Employers can still make claims in advance, but no more than 14 days before the end of a claim period, thus avoiding having to wait until the end of the month. Having said that, the flexible element that is being introduced does mean you have to be sure of that you calculate the number of hours being worked. Incorrect claims will require some of the grant to be repaid.

As part of the move to be more flexible the minimum three-week period for an employee to be on furlough has been removed for flexible furlough starting after 1 July.

While there is no minimum period any claim submitted to the portal must cover a minimum period of one week. This may cause a difficulty where a period of furlough straddles the end of one month and the beginning of another but the guidance points to an allowance being made for this. Hopefully, the portal will be clear on this point bearing in mind the need to only deal with one month at a time.

The restrictions on the three-week minimum period only lifted for from 1 July. Where an employee starts a new furlough period before 1 July this furlough period must be for a minimum of three consecutive weeks.

While flexibility is wonderful in theory it does make calculations more complicated, especially where the normal hours of work vary from employee to employee (eg 25, 30, 35, 37.5 or 40 hours per month). Assessments will have to be made on what sort of part-time work is available and the maths that result will have to be checked very thoroughly.

As before, employers will have to keep records relating to any claims for a period of six years. The extent of the records has now grown. HMRC will expect to see that employers have made the calculations correctly when claiming as one would expect. The added element will be keeping accurate records of the hours worked and not worked; not forgetting the initial basis for arriving at the normal number of hours that formed the basis for the calculation.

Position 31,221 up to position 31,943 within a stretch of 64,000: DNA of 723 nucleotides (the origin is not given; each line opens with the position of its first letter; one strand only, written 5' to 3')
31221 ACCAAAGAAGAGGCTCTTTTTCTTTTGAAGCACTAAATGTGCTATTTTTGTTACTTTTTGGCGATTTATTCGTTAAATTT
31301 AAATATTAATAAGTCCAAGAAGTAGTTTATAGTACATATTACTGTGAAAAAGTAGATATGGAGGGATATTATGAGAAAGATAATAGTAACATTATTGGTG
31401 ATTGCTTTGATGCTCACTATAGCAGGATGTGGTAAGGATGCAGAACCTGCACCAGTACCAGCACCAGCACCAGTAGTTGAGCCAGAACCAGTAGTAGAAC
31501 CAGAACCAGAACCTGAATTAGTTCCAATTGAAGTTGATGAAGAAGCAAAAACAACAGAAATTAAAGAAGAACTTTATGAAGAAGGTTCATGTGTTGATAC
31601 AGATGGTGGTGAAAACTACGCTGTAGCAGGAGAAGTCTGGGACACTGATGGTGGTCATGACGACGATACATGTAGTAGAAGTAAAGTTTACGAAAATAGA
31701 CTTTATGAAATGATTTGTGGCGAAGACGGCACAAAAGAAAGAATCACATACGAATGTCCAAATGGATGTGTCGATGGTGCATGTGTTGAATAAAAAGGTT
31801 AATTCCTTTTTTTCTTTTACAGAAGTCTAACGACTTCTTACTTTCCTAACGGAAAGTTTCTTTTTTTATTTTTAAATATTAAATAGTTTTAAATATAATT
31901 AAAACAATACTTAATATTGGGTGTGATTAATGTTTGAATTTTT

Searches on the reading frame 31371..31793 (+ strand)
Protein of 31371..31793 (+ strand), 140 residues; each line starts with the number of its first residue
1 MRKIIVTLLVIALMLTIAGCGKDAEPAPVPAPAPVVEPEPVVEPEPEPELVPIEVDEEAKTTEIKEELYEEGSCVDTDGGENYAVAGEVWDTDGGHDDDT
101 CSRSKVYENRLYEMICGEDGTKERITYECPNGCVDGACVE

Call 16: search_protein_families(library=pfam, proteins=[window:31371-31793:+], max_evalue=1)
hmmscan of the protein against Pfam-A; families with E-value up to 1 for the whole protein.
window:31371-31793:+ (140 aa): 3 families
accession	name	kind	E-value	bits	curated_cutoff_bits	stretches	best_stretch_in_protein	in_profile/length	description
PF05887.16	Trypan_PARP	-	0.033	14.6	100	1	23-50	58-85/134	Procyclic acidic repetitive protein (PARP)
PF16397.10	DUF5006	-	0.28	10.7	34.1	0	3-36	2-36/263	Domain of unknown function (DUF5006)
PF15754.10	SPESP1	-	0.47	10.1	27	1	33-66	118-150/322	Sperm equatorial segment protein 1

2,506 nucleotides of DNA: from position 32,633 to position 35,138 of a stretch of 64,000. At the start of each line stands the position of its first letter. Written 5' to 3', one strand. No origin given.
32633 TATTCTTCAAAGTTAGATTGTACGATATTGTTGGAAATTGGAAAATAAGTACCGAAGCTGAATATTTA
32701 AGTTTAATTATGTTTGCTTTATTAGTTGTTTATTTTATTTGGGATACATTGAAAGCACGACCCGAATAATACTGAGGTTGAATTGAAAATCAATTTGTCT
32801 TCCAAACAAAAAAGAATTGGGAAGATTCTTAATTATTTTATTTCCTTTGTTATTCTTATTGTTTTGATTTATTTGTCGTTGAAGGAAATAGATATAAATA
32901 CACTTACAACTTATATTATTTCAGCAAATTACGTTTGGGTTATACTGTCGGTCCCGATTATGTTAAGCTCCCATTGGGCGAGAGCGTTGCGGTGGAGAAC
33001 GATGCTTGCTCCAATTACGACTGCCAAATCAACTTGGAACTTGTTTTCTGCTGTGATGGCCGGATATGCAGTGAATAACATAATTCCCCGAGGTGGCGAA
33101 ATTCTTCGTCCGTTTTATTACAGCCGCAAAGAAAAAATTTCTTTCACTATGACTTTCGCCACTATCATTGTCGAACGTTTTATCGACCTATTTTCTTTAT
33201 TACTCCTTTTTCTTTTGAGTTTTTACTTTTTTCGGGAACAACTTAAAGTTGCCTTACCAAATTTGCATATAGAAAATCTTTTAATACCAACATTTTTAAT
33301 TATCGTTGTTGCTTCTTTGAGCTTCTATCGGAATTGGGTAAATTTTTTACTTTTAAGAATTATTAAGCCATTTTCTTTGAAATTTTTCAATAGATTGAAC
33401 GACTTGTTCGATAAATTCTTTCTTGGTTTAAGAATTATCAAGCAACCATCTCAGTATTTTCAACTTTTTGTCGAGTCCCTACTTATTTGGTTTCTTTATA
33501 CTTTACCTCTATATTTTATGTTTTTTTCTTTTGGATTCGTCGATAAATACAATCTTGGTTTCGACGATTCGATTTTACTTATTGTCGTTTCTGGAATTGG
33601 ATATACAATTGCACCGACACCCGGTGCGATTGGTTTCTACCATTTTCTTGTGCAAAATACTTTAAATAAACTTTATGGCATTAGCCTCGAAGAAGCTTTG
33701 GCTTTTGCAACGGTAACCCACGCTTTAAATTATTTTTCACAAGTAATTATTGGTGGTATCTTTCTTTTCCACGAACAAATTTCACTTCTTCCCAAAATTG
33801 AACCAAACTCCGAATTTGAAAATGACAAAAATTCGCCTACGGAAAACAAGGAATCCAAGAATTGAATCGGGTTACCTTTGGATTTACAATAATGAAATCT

For those on a fixed salary, the reference period for hours is the pay period before 19 March 2020. For those on variable hours an employer must look at the higher of the following:

1 – the average number of hours worked in the tax year 2019/20; or

2 – the corresponding month in the tax year 2019/20.

Remember, if someone has not been placed on furlough for the first time by now they will not qualify, unless returning from family-related statutory leave. Also, until the system of flexibility comes into operation on 1 July those on furlough should not undertake any work. Even after that date they should undertake no work for an employer during the hours they are deemed not to be working (ie for the portion of time for which a claim is made).

Finally, the number of employees you can claim for in any claim period starting from 1 July cannot exceed the maximum number of employees and employer claimed for under any claim ending by 30 June 2020 (excluding those coming back from family-related statutory leave). Where there has been some sort of rotation this may cause some problems for some employers.

 

[There is a further update to this post, click here]